COMMANDER A. B. Hoff, U. S. Navy.—The terrible conditions disclosed by the writer may well make the service sit up and gasp. With the exception of his timely and interesting remarks on "Enlisted Personnel" (which remarks, by the way, have nothing to do with the title of the essay), chaos reigns supreme. What is the answer? Is the essayist right?—right in his diagnosis, right in his cure? Personally I say, "No."
I believe him to be reasoning from "imperfect generalization."
Nor, personally have I ever been shipmates with, or heard of, three-quarters of the troubles he enumerates. I believe that a close analysis of the facts presented will show that nine-tenths of the troubles the essayist has had are not those of organization, but of administration. Where they exist, it is undoubtedly due to the fault of the executive officer.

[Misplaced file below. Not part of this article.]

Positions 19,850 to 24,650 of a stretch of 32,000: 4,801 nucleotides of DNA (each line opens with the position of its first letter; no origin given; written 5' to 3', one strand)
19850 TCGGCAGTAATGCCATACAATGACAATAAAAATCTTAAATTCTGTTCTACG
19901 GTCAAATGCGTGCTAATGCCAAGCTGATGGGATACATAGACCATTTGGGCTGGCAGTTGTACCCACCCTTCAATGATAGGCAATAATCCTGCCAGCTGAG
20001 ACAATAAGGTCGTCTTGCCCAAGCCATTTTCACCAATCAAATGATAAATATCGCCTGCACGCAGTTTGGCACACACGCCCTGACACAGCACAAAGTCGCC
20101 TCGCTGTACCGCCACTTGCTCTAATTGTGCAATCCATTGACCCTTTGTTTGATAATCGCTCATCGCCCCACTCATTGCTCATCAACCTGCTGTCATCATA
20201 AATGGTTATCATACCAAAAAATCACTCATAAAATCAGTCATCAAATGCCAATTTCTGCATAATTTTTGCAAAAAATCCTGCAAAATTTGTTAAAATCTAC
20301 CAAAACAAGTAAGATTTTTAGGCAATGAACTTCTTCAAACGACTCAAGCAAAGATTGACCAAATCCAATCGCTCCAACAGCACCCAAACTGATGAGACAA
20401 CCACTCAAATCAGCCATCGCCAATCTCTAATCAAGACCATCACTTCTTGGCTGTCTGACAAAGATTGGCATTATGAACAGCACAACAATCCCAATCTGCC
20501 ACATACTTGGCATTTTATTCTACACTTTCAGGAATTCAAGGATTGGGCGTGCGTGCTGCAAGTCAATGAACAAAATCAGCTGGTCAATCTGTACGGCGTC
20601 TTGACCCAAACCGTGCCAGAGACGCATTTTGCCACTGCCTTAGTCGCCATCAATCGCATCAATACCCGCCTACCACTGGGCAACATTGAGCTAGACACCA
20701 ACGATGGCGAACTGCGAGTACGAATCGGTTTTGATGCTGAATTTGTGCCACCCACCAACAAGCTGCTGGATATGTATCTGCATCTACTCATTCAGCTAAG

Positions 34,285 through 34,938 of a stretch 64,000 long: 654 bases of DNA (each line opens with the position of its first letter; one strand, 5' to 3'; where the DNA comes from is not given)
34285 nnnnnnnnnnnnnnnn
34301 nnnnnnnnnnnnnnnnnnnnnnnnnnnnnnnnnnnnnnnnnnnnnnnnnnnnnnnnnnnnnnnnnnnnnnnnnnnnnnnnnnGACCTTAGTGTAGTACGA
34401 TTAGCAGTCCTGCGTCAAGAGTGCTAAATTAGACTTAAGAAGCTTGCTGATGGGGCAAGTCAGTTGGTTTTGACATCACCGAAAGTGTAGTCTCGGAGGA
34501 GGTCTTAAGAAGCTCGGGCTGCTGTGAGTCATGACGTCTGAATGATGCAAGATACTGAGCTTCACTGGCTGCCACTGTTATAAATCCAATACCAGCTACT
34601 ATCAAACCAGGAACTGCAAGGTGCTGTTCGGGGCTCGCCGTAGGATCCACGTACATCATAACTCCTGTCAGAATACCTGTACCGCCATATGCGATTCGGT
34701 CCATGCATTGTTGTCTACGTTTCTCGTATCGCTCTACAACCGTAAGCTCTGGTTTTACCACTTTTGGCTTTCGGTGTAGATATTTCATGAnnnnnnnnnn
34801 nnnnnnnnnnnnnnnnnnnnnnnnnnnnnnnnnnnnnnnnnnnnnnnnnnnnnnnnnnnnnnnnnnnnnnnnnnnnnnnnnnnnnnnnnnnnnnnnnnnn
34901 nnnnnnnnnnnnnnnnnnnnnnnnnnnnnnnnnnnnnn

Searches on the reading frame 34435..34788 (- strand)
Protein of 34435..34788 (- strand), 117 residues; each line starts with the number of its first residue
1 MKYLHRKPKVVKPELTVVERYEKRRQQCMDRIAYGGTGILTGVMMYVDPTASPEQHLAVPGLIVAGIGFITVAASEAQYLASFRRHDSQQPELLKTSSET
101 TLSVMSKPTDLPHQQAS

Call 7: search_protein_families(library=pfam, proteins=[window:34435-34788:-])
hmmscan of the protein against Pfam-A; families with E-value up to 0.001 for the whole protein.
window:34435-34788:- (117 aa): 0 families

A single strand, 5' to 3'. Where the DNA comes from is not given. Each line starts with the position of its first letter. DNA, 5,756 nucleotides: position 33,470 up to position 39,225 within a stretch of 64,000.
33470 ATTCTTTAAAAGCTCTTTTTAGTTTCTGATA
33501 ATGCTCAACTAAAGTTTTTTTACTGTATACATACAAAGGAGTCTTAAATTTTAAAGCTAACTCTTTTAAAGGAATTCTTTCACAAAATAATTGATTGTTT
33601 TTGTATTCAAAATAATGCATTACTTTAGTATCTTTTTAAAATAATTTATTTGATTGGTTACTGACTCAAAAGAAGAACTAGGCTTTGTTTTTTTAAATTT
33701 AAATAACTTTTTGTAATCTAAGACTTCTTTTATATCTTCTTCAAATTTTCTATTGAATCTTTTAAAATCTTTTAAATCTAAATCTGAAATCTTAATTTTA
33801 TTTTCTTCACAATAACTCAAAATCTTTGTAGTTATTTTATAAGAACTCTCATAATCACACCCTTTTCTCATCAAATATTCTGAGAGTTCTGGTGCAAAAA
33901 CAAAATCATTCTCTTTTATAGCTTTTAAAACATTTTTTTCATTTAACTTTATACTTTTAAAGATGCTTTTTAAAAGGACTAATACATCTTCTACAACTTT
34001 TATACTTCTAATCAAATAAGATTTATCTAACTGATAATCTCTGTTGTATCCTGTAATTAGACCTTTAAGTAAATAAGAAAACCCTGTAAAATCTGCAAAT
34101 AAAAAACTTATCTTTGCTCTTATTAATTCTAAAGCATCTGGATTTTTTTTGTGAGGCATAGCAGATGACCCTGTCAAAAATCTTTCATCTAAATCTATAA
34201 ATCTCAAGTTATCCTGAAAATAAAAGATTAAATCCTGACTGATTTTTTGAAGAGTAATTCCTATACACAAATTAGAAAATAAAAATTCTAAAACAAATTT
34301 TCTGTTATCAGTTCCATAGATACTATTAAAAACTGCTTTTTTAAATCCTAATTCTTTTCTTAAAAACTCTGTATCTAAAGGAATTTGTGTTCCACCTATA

I except the removal of marines from ships of the fleet, and the abolition of the rate (not duties) of master-at-arms. These two steps would, I believe, increase the efficiency of any administration.